Toolbar enabled and visible
Fig. 6: How many people use the Windows Media toolbar? Enabled means user consented to the toolbar, visible means the toolbar actually appeared on the taskbar.
Before the team even sat down to brainstorm ideas about improving the taskbar, we all took time to first respect the UI. The taskbar is almost 15 years old, everyone uses it, people are used to it and many consider it good enough. We also recognized that if we were to improve it, we could not afford to introduce usability failures where none existed. This automatically sets a very high bar. We proceeded carefully by first looking into areas for improvement.
Here’s a small sample of some things we’ve learned from our data, heard from our customers and what we’ve observed ourselves. One of favorite ways of gaining verbatim comments in a lab setting where we can validate the instrumented data but also gain in-depth context via interviews and questionnaires. In engineering Windows 7 we have hundreds of hours of studies like these. Please remember this is just a glimpse of some feedback—this is not an exhaustive list nor it is implied that we will, or should, act upon all of these concepts.
In the abstract, we can summarize this feedback with a few principles:
We hope this post provides a little more insight into the taskbar as well as our process of collecting and reacting to customer feedback. Stay tuned for more details in the future.
I can tell you one reason why I don't have the taskbar on the top. That's because it breaks things!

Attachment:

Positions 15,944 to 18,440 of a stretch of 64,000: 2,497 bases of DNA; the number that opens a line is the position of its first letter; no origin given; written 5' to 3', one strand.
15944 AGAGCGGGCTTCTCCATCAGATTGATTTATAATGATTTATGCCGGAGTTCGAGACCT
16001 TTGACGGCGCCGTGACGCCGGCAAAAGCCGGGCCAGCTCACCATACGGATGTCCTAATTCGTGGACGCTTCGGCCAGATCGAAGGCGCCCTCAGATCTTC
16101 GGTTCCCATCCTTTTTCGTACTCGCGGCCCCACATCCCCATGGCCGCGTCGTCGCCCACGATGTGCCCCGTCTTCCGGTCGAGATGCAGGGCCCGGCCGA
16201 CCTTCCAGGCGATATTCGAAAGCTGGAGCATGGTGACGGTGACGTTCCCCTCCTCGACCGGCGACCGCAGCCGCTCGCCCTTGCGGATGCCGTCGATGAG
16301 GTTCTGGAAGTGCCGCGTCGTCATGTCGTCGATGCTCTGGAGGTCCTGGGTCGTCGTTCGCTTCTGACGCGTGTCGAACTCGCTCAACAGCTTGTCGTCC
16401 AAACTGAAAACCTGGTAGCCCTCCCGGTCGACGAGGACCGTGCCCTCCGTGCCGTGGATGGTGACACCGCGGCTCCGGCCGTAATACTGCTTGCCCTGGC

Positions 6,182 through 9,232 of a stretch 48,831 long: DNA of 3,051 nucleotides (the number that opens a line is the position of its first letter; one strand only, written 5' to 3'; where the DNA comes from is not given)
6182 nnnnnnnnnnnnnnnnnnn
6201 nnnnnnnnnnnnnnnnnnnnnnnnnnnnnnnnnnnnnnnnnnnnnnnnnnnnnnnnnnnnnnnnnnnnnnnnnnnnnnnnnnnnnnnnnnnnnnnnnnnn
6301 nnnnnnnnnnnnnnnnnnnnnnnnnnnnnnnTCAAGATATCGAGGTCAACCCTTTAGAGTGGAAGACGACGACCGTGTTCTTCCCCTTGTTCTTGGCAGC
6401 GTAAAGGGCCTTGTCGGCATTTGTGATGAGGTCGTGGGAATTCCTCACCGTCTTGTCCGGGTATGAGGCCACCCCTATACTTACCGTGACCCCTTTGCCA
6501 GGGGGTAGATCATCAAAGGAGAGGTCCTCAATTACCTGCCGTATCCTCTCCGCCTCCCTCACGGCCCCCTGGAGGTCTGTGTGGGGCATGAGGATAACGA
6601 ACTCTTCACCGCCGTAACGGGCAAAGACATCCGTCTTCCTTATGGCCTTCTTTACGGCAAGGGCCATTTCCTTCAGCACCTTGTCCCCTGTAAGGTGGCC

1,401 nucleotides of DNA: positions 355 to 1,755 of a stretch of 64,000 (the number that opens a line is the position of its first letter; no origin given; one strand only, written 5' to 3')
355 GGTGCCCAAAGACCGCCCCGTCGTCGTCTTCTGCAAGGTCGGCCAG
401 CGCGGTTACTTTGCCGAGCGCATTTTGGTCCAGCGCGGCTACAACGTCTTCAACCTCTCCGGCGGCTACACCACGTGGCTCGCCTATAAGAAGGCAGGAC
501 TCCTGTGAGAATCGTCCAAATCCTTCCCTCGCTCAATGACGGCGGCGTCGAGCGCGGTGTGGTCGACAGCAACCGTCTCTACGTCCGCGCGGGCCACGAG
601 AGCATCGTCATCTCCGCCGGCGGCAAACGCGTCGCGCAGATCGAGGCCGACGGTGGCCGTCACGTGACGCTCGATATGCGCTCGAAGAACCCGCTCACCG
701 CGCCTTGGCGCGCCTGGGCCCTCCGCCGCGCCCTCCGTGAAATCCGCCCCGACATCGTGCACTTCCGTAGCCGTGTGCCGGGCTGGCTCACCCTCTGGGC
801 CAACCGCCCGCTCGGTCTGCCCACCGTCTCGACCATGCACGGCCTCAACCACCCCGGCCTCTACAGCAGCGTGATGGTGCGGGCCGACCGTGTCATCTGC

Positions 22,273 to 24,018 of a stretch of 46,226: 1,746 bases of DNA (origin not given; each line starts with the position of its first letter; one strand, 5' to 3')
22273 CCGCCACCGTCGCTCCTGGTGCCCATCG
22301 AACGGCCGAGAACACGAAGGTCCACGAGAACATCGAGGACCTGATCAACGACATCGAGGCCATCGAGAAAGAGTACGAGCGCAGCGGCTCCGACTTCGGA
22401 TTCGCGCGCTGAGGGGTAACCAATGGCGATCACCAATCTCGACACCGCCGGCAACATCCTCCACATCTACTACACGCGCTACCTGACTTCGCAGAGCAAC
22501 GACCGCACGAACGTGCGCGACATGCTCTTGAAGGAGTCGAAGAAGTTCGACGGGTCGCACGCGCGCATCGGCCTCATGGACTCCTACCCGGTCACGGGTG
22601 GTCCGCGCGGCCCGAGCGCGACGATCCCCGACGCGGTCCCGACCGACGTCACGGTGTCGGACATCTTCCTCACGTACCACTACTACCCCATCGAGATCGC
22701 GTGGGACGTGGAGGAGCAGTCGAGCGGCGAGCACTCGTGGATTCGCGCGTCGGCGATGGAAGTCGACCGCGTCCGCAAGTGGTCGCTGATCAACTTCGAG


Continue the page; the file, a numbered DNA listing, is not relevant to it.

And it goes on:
I tried having the taskbar at the top, but because windows doesn't protect applications from falling behind the task bar. MANY time the window falls behind, and you can't move, or close the window since the title bar is hidden. If windows prevented a window from getting stuck behind it, I would use the task bar at the top. Or at least prevent the tittle bar from falling behind the task bar when a new window is created.
Also some applications would not restore the window exactly where I closed it. It would offset it up by about the size of the task bar, which eventually would make it fall under the task bar too.
"Vista presented taskbar thumbnails. These visual representations give customers more information about the window they are looking for. While valuable, interfaces like the taskbar, Alt-tab and even Apple’s own Exposé reveal that thumbnails are not always large enough to guarantee recognition of a window."
Are you joking?!?!? The windows thumbnails are tiny, and I'm talking about using a 1920x1200 screen, on the other hand, on my 1280x800 laptop, expose shows large enough thumbnails even if I have 20+ windows open.
Sounds like you guys don't actually check out the competition very thoroughly. An expose-like feature is something I think the next version of windows really needs. Otherwise I won't go back to it as my main working OS. Flip 3D is virtually useless because you can only see one window at a time, and you aren't even proposing a better solution.
"I can tell you one reason why I don't have the taskbar on the top. That's because it breaks things!"
Absolutely right - I tried having the taskbar at the top because it feels more natural, and for the most part, I was happy with it. But I had to switch back because windows kept getting lost behind it, and there were loads of graphical glitches because the taskbar obviously wasn't tested enough in the top/left/right positions.
The lack of multi-monitor support is just about a crime. We've seen pictures of Bill Gate's office and his use of 3 monitors. Most developers have 2 monitors these days. Why was multi-monitor support for the taskbar missing? Once again, this is an example of the compartmentalization of the Windows team and the lack of a user orientation in defining and implementing features.